Susannah Richards. She’s a genius. Do you know her? Susannah Richards is one of those children’s literature experts who somehow manages to be everywhere at once. She’s an Associate Professor of Education at Eastern Connecticut State University where (and I’m getting this from her bio) “she teaches graduate and undergraduate courses on language arts methods, children’s and young adult literature, and reading and writing strategies for elementary and secondary teachers.” Oh. And she won herself a Trustees Teaching Award at the university level this year.
Why am I telling you all this? Well, truth be told I sort of rely on Susannah’s knowledge. I’ve a habit of finding smart people so that I may cling to them like ten-year-old barnacles on the hulls of salty ships. And remember that snazzy little Harper Collins librarian preview I wrote up yesterday? Well, Susannah was there with me when all of a sudden, out of the blue, she starts telling me all these cool things educators and teachers know about that are unknown to a lot of the librarians out there.
Here then is a brief smattering of the excellent online resources teachers get up to, as briefly introduced to me by Susannah Richards. Ms. Richards, I am in your debt.
Cool Thing #1: TeacherTube
You slick educators you. How long was it going to be before you mentioned TeacherTube to us? I suppose I’d heard the name mentioned vaguely on my blog, but I never really pricked my ears up until now (note that the comment section of The Strange Case of Origami Yoda, Tara mentions that posting the origami video to TeacherTube would be a boon for schools).
Basically, a lot of school’s block YouTube. This makes educational videos a bit tough to teach with. The solution? A kid safe, teacher friendly site called Teacher Tube. They describe themselves this way: “Our goal is to provide an online community for sharing instructional videos. We seek to fill a need for a more educationally focused, safe venue for teachers, schools, and home learners. It is a site to provide anytime, anywhere professional development with teachers teaching teachers. As well, it is a site where teachers can post videos designed for students to view in order to learn a concept or skill.”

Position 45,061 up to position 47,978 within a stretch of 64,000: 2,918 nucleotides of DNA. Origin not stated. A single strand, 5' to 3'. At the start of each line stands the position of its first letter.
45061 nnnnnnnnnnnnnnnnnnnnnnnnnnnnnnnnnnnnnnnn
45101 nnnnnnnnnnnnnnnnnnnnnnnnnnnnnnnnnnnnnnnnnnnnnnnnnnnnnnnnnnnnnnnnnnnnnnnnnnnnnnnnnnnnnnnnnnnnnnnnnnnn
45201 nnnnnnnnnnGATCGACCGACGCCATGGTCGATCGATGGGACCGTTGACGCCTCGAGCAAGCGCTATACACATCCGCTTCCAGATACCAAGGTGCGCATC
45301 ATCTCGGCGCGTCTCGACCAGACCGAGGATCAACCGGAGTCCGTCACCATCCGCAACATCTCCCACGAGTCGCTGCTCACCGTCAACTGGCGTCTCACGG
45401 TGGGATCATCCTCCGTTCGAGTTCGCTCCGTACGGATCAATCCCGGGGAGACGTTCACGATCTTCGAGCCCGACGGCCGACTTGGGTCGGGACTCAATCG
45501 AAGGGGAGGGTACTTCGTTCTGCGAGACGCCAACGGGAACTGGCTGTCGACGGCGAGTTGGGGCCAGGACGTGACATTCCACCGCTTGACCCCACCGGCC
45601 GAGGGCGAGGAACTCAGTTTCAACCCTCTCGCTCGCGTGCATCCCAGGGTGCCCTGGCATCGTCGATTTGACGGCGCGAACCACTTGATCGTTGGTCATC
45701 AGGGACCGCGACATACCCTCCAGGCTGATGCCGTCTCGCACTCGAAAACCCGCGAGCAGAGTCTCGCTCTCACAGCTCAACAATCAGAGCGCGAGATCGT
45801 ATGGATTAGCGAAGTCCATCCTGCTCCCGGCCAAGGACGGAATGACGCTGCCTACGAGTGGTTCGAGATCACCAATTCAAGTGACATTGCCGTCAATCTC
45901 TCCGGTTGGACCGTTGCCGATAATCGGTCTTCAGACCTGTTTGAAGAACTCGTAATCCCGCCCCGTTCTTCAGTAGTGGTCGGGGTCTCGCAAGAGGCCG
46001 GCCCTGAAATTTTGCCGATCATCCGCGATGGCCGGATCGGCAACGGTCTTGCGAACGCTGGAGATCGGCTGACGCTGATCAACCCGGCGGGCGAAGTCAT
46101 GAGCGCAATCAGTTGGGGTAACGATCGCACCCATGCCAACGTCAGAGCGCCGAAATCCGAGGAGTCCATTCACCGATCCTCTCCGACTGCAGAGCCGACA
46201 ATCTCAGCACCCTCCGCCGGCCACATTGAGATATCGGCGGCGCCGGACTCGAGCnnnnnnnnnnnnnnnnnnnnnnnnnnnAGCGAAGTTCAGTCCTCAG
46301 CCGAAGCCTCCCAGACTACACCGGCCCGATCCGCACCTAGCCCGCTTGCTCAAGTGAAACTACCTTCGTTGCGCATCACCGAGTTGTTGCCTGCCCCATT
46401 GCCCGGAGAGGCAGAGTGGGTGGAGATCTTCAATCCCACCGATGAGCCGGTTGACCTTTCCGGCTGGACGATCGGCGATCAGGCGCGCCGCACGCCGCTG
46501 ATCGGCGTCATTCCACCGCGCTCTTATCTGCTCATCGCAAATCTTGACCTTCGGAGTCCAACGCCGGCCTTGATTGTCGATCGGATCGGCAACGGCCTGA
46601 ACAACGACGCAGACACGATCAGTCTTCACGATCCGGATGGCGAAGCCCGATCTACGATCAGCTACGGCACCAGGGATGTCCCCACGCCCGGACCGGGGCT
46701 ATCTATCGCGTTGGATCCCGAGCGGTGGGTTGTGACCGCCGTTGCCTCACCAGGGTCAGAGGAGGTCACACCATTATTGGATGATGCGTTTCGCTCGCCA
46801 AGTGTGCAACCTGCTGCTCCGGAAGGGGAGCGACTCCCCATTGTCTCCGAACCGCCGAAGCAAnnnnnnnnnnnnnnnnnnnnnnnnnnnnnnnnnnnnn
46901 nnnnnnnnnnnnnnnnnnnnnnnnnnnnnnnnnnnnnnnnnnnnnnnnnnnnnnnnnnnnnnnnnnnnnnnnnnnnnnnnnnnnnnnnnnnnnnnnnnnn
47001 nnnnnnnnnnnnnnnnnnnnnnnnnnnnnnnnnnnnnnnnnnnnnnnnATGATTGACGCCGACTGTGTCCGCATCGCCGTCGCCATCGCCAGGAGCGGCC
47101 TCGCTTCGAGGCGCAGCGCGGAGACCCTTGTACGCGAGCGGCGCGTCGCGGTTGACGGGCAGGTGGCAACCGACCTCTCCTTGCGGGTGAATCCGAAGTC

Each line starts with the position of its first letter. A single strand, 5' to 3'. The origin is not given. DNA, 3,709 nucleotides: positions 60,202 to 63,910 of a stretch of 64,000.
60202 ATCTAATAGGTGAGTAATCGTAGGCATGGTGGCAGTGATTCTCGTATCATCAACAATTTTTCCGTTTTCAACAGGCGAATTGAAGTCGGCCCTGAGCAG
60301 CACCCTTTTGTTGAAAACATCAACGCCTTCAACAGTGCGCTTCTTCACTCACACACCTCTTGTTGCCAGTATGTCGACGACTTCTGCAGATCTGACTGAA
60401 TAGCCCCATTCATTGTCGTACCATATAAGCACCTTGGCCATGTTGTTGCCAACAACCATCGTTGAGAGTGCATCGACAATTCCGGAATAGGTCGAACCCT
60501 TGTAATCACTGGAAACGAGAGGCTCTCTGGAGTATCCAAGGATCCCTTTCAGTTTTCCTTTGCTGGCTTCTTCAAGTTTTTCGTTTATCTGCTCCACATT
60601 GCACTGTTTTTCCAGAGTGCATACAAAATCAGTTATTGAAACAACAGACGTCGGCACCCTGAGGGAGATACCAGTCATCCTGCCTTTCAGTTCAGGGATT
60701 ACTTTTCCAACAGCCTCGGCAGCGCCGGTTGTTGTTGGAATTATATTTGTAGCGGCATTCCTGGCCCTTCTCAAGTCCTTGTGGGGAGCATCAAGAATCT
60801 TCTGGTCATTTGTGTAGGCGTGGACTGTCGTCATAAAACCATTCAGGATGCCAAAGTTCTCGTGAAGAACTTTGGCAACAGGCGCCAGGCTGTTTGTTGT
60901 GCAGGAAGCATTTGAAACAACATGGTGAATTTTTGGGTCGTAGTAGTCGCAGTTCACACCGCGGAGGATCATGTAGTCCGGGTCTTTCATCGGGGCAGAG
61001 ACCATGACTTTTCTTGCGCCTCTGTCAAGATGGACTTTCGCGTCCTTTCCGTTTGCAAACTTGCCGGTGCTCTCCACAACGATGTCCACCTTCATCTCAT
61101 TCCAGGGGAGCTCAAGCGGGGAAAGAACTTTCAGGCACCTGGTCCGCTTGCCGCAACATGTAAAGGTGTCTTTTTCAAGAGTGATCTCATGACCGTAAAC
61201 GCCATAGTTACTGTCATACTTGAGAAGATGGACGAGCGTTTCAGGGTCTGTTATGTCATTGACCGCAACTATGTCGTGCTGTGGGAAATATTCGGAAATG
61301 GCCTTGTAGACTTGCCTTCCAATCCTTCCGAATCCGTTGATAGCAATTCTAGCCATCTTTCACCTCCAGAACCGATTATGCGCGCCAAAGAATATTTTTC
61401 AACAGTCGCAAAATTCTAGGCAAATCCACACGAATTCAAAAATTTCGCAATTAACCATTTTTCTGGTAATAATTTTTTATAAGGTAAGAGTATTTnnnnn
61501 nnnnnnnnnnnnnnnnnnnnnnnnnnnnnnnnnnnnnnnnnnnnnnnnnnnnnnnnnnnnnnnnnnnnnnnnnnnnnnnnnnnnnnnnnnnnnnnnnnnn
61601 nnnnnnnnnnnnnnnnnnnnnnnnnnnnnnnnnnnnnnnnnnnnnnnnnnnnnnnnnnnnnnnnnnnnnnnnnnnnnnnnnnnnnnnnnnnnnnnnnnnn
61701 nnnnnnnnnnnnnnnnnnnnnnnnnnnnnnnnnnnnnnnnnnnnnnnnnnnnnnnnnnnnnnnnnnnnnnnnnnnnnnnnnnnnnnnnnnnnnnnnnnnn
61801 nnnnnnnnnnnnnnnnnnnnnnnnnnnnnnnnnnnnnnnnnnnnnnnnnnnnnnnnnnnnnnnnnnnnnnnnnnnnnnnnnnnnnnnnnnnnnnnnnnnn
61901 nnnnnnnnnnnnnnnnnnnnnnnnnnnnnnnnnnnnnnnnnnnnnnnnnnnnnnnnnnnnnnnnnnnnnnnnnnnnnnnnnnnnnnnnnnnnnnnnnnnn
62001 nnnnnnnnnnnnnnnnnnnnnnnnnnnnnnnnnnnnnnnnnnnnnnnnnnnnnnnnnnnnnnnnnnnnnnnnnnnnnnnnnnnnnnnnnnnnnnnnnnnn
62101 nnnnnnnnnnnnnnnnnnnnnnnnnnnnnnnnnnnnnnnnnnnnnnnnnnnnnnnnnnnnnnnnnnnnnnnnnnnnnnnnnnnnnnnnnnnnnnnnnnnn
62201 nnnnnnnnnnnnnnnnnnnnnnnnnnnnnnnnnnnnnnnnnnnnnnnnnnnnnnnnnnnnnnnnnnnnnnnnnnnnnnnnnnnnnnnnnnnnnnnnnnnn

Almost anyone can post too! So those authors amongst you who create educational videos to accompany your books . . . why not upload those same videos onto Teacher Tube? Makes sense to me.
Cool Thing #2: Glogster
This one took a little while for me to wrap my head around, but Susannah explained to me this way. Essentially, it’s a site where kids make their own “electronic posters”. A lot of kids make their own (I looked at this one created by a fan for the band One Republic to get the gist of it). This is potentially great for teachers since it’s like an interactive site designed for a single topic. You could apply it to a school topic and have the kids create virtual posters of whatever it is they’re studying. On the librarian site of the equation, I can see branches creating web programs for kids and teens where they make their own glogs. There are applications here, if you’re willing to seek them out.
Cool Thing #3: Slideshare
It’s the YouTube of PowerPoint. Upload your PowerPoints or look at other people’s. There may even be a way of looking at a PowerPoint on the web, rather than uploading it onto a stick drive, but I’m not sure. It would take some exploration. Students could create their own and upload them to the site too. Pretty slick.
Cool Thing #4: Bibme
The site’s slogan is “leave the formatting to us”. Why? Because it’s a Bibliography website. Perhaps you feel that learning how to format your citations in the MLA style is character building. If you don’t feel that way, however, then this site will be a boon for your students. I know I’m grateful for it!
Big time thanks to Susannah for bringing all these sites to my attention. I’ll have to spend some time going over these thoroughly for my own personal use. Cheers!